Some would argue that we, especially
us Californians, have benefitted because
Bill Gates made a billion dollars. Many
Americans carry in the palm of their hand
a computer more powerful than could have
been imagined just a few generations ago.
Computers are in almost every home and
office worldwide, simplifying formerly
labor-intensive tasks, transforming the way
we work, and redefining our economy. It is
this type of innovation that brings fundamental economic change to a society. But as
a result of this change, there are often only
a few clear winners who make the lion’s
share of the profit. A great chasm between
rich and poor often results.
Progressives and the progressive movement were born out of the desire to even out
the great inequality of wealth this type of
economic change can create. This movement
flourished from the 1890s to the 1920s in the
United States, promoting social and political
reform. In many ways, the men who drove
this movement had motivations similar to
the men of the English Enlightenment who
transformed an operative craft to a speculative science. California was an important
contributor to the progressive movement, and
California Freemasons were key players in it.
Following the American Civil War, the progressive movement sought solutions to the perceived excesses of American
industrialization. As had happened before in England during
its Industrial Revolution, tremendous concentrations of wealth
developed in America, producing a period that we remember
as the Gilded Age. Everyone benefitted from the improved standard of living earned through the industrialization of America.
No longer were Americans held hostage by subsistence farming.
Farmers could use technology to grow more with fewer laborers,
liberating farm workers to move to cities and towns to take the
new jobs that industrialization had created.
Yet, while standards of living improved, this rapid industrialization was not without social costs. There were not enough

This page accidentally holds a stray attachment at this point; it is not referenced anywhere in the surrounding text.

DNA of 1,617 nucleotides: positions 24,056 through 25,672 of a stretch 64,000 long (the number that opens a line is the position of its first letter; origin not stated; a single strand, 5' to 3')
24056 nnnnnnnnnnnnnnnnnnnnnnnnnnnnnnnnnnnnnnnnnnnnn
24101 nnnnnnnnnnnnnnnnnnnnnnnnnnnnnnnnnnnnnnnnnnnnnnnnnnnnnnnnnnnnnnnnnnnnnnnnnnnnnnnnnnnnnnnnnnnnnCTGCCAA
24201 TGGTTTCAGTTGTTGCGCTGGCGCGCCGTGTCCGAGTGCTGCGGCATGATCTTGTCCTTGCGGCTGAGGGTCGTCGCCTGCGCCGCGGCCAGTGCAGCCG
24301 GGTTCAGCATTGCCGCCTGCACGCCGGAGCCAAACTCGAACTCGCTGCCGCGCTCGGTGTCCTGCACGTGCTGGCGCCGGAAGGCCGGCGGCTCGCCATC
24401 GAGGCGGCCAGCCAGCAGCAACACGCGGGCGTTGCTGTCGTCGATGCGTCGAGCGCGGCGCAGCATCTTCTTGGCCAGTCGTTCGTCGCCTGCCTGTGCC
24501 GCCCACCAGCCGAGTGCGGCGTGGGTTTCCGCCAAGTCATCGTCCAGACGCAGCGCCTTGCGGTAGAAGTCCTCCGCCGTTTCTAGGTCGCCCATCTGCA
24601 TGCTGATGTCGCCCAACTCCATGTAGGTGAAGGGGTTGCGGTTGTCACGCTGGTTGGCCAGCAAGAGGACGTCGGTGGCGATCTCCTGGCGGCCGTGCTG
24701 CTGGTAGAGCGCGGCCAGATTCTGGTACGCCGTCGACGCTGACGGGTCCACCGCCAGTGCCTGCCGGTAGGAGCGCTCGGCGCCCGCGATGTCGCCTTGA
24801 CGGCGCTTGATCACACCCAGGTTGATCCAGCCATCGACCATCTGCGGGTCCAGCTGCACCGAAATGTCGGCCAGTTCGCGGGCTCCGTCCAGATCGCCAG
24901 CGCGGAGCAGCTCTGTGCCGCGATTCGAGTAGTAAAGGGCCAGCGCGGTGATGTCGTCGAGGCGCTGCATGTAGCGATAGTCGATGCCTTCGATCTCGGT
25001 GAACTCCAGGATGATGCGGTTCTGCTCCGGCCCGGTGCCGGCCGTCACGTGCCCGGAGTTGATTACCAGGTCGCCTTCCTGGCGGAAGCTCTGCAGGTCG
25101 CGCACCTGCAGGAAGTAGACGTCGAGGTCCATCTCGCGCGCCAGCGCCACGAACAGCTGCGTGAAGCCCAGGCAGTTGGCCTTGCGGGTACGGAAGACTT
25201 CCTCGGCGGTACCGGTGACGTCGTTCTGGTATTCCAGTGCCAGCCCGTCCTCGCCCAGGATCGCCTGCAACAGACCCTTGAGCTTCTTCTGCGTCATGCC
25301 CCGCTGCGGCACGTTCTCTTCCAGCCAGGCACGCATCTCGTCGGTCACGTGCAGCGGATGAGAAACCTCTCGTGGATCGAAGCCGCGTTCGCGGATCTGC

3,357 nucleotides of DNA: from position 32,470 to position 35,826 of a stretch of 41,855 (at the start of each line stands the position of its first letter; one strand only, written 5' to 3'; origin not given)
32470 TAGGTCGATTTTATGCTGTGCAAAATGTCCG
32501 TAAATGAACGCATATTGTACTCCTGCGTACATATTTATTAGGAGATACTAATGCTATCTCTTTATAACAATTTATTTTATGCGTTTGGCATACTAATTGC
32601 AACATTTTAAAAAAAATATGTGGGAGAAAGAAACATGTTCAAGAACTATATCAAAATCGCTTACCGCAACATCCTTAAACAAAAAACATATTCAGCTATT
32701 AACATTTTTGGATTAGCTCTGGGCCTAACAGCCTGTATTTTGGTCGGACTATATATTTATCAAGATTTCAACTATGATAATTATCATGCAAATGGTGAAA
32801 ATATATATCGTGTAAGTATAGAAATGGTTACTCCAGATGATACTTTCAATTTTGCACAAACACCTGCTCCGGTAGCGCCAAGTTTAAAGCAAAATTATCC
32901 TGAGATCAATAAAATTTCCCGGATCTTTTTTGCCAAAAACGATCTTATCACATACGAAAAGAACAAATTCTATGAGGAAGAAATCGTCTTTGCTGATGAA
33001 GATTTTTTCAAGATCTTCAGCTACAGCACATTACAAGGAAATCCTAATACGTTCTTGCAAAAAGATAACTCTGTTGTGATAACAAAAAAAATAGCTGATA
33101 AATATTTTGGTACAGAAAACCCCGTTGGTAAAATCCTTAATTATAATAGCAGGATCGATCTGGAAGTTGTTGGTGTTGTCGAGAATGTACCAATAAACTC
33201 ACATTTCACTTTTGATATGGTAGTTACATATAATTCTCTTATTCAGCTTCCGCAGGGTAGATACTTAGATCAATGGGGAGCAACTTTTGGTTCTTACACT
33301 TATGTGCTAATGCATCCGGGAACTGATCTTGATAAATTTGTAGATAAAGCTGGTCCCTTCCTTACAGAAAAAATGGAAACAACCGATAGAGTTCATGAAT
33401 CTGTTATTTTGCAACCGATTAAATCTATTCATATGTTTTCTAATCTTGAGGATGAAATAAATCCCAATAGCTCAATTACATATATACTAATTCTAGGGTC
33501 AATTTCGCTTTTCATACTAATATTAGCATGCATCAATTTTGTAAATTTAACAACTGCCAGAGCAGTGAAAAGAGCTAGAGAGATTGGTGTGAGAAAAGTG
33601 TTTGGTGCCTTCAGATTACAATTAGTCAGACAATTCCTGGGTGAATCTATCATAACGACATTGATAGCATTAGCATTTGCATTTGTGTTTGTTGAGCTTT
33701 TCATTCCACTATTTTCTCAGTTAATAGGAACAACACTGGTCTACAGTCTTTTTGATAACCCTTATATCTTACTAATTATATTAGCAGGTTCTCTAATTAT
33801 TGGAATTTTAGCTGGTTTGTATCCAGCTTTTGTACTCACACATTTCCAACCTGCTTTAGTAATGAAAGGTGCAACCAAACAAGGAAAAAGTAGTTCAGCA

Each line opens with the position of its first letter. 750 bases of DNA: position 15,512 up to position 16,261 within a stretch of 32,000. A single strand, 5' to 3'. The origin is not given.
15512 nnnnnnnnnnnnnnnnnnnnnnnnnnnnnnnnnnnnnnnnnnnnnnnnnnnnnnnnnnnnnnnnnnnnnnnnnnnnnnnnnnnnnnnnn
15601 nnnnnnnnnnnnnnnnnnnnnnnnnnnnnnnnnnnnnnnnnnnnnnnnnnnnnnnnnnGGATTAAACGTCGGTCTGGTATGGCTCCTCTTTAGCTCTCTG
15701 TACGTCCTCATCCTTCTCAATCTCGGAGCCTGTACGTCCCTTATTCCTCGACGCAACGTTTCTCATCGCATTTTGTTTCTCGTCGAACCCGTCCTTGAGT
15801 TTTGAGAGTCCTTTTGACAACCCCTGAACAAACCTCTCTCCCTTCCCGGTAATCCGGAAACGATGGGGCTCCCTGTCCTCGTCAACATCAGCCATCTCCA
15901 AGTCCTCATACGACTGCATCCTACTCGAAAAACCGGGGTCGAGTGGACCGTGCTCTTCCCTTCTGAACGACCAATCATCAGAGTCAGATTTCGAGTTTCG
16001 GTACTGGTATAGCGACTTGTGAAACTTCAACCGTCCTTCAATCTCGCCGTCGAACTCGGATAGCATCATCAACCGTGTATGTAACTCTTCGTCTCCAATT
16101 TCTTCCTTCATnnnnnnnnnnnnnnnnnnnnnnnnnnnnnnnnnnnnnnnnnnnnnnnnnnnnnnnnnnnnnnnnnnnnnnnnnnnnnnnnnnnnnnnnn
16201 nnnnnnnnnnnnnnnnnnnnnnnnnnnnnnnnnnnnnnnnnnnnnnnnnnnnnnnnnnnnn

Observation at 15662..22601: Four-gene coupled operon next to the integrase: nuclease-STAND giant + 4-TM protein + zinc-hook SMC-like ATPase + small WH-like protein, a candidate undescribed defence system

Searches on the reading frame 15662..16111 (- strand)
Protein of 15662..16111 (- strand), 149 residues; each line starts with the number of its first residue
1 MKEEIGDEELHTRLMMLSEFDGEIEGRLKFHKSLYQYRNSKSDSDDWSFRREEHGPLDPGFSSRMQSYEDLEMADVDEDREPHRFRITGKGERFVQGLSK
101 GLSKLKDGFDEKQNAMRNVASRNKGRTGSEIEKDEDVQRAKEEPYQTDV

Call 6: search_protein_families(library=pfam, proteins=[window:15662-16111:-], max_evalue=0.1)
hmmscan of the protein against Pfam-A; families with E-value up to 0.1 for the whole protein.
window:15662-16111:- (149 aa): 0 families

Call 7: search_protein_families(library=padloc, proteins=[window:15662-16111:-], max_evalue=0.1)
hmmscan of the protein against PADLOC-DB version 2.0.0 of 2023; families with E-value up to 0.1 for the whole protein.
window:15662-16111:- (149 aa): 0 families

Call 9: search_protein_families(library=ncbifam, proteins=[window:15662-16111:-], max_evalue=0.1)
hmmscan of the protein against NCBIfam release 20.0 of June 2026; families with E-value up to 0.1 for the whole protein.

American citizens to satisfy the need for workers, and the lure
of better wages and living conditions in America attracted
increased immigration. New immigrants with limited English-language skills and little understanding of the democratic
process were often swayed by local political bosses. These
“mobsters” used their assumed authority to exploit vulnerable
immigrants at the expense of the common good, threatening
the established American political dynamic. In addition, many
immigrants lived in subpar conditions which, while perhaps an
improvement from their lives in their homeland, were shocking
to many Americans.
In a society based on rugged individualism – the belief that
we can succeed on our own and that government involvement
in society should be minimal – the individual is at a disadvantage when so much power is concentrated in big business. As
the saying goes, money buys power. The people with key jobs
and large holdings in big, industrial corporations developed
an oversized influence on all aspects of public life. No longer
was the debate between small farmer or rancher and small town
merchant or craftsman. The debate was between big business
and individual workers, and big business was winning.
AN INFLUENTIAL MOVEMENT
WAS INSPIRED BY MASONRY’S
COMMITMENT TO TOLERANCE
AND FREE THOUGHT
By R. Stephen Doan, Past Grand Master
FREEMASONRY AND THE